Hello, kiddos! When one is a symphonic metal fan, it is hard work to find an album with a fresh voice, one that does not sound the same as every other soprano or contralto already parading across the spectrum. Because of that, you just cannot help but rejoice when a brilliant, fresh new sound, vocally and musically, comes flying onto the scene on a dragon. Enter Edenwar, a band hailing from Switzerland, Spain, and Mexico. That last one is a little strange for some, but quite exciting for those of us who realize how little of the Mexican music scene we are really exposed to. After a year and a half of hard work and tears, Edenwar brings us their self-titled album. While only boasting the angelic Anna Fiori and devilish Nicholas Dobernak as their main members, Edenwar features eight guest artists as well as a full choir, making it a truly impressive experience. This is by no means a first release for Fiori, whose solo album dropped only two years prior, or Dobernak, who has been involved in music production and composition for the past 15 years.
Defining their name and album title, the band states it is a metaphor of a struggling mind attempting to protect an innocent and fragile personal paradise. They use the name as a mantra to keep up the fight. From militaristic marches like “Beyond Eternity” to the almost-lullabies like “Depths of Insanity”, Edenwar’s debut album brings the listener to the front lines of an epic battlefield that spans both fantasy and reality. Anna Fiori’s range is quite amazing and is supported by and paired with an amazing choir (Edenchoir) and guest vocalists Fabio Lione (Angra, Rhapsody of Fire), Harrison Bades (The Distant Fourth), and Mario Infantes. This creates an interesting duality, presented on such tracks as “Out of Me” where, after Fiori’s mystic vocalizations, the bridge is carried by Infante’s growling or on “Depths of Insanity” where Lione and Fiori perform an interweaving duet.
There are some prominent time changes throughout the album. They keep the listener on their toes but not in a bad way; just enough to keep your attention. The drum accentuation is perfect, minimal, but they alone don’t bring the battle to the album. The whole team does, making it so varied in style track to track that you cannot help but feel enthralled whilst listening. Slower, more ballad-esque tracks like “Agony of Mankind” and “Lost Dreams” are dispersed among the harder tracks on the album, giving it an excellent ebb and flow overall. Guest guitarists wail some excellent solos, each with their own special flair setting them apart from the others. While all impressive, Christian Vidal of Therion performs a particularly soulful solo on “Save My Life” that sells the desperation of the song. Tim Somers of Delan provided two solos on “Beyond Eternity” and “Lost Dreams” which were by contrast more technical and cold, but just as intriguing.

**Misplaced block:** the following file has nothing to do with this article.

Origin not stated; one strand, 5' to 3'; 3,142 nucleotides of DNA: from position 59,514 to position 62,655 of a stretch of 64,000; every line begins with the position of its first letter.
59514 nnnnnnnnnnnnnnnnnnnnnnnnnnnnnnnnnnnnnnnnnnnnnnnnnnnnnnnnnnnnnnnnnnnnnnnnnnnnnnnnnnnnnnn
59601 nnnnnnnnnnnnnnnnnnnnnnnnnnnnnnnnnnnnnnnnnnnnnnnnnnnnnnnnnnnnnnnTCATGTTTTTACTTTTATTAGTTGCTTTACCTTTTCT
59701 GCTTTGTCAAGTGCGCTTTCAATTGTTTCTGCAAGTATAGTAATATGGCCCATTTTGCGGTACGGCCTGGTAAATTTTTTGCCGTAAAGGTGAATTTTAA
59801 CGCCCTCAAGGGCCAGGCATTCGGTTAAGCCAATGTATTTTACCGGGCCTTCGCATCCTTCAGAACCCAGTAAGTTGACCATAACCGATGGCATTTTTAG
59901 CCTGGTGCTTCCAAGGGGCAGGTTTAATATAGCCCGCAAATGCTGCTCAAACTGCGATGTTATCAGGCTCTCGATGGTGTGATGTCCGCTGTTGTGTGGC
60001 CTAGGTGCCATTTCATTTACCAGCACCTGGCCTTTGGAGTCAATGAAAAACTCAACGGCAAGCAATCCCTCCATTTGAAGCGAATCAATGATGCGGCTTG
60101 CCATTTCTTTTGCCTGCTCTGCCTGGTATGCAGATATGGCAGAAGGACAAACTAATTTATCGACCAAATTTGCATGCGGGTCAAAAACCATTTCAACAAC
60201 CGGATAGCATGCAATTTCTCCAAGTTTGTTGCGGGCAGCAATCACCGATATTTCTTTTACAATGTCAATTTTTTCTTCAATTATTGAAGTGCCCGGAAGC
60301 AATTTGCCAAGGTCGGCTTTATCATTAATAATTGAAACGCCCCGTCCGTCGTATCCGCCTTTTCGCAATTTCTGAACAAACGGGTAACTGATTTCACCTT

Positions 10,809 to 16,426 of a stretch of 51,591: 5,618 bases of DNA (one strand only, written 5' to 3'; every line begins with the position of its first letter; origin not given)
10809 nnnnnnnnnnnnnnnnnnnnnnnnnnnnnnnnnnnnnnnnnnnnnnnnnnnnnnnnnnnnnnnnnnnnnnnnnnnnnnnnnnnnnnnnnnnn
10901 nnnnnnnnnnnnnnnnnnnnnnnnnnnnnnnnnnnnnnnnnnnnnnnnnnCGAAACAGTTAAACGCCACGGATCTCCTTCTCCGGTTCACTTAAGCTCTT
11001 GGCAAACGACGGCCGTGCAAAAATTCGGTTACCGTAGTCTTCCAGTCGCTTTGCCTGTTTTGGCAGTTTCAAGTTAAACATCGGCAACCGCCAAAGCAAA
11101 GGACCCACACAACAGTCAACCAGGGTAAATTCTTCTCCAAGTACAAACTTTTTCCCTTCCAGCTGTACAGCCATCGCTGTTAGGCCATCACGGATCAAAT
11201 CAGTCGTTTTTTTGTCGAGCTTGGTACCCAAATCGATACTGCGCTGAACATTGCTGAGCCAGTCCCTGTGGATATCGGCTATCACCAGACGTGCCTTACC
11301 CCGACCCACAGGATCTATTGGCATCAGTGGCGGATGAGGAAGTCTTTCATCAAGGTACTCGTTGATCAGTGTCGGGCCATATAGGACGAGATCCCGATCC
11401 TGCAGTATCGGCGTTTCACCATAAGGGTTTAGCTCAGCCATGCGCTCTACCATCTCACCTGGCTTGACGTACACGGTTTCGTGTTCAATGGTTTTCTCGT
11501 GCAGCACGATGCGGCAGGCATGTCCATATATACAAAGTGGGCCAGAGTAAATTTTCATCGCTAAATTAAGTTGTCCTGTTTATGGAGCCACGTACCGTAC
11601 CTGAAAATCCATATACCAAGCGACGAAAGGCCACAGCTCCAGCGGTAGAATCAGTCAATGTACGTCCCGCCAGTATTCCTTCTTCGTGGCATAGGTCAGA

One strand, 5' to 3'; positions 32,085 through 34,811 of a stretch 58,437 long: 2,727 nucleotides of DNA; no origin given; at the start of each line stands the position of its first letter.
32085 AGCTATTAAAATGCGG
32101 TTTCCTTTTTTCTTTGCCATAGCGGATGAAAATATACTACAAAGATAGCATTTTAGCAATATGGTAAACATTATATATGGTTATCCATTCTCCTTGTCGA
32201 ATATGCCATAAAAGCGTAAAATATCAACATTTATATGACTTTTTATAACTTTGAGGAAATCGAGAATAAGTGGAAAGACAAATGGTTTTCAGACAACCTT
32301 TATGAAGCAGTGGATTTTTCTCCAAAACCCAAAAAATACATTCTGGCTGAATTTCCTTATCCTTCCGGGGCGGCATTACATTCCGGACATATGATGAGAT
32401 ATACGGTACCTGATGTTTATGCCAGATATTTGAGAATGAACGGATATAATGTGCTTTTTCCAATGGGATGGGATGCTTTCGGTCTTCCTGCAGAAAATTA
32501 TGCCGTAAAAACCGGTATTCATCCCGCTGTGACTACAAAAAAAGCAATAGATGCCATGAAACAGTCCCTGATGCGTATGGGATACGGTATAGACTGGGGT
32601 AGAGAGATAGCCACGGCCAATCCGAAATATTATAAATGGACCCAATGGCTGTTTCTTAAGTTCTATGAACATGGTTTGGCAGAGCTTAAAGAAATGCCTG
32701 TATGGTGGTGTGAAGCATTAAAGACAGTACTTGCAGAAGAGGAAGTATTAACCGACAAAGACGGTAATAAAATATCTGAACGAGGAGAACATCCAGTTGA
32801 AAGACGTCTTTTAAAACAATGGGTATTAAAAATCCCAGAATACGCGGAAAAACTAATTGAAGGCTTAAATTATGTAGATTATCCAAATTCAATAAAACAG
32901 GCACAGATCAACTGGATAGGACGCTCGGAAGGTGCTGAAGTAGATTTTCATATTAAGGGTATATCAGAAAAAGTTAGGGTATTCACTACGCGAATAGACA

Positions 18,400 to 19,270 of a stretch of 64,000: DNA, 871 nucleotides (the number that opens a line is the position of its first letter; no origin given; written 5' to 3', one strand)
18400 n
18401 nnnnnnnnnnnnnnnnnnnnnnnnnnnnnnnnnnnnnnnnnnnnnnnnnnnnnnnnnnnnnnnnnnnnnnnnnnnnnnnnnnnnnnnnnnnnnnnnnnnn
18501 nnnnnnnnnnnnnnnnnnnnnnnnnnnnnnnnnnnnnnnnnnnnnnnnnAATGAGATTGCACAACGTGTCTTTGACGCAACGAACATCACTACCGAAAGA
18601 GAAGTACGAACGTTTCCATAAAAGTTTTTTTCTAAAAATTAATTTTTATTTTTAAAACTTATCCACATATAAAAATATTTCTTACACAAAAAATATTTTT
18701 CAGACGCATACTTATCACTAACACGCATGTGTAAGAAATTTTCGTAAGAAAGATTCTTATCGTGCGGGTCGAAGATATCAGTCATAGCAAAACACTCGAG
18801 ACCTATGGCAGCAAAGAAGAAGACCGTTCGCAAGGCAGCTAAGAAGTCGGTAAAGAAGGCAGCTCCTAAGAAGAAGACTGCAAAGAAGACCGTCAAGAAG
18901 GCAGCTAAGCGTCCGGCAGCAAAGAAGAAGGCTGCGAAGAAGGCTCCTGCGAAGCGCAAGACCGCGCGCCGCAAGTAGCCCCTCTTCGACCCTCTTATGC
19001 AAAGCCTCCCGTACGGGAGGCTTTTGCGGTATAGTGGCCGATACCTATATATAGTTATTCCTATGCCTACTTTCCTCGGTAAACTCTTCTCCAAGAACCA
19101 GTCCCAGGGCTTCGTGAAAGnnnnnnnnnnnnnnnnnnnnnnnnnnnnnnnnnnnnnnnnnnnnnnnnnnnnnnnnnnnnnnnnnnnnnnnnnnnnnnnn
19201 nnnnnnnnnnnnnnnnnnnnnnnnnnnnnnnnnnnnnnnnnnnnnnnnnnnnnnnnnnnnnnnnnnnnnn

A personal amusement on this album would have to be “Seventh King”. Brief but outstanding, this song may strike a note with another fandom: Lord of the Rings. It starts off with sounds of the battlefield and then builds into war drums and operatic vocalizations, ending with the final words of Boromir, fallen comrade of the Fellowship of the Ring who dies at the end of the movie of the same name. While it is quite surprising, it is an excellent addition and lends to the overall severity of the song in lieu of length.
If there was one thing I might wish of the album, it would be longer tracks and a few more of them. The eight tracks provided here are excellent, and one could not ask for better. They showcase the band’s wide range of ability as well as some fantastic guest work. The desire for a longer album is better described as wanting more time with the band. However, that is what a second album is for. Edenwar has given me renewed hope for the Symphonic metal scene, I hope that they provide the listeners with more in the future.
-A. E. Fraser
Avantgenre: Symphonic Metal
Official site: http://www.edenwarband.com/
Review online since: 02.08.2015 / 22:07:54
01 – Out Of Me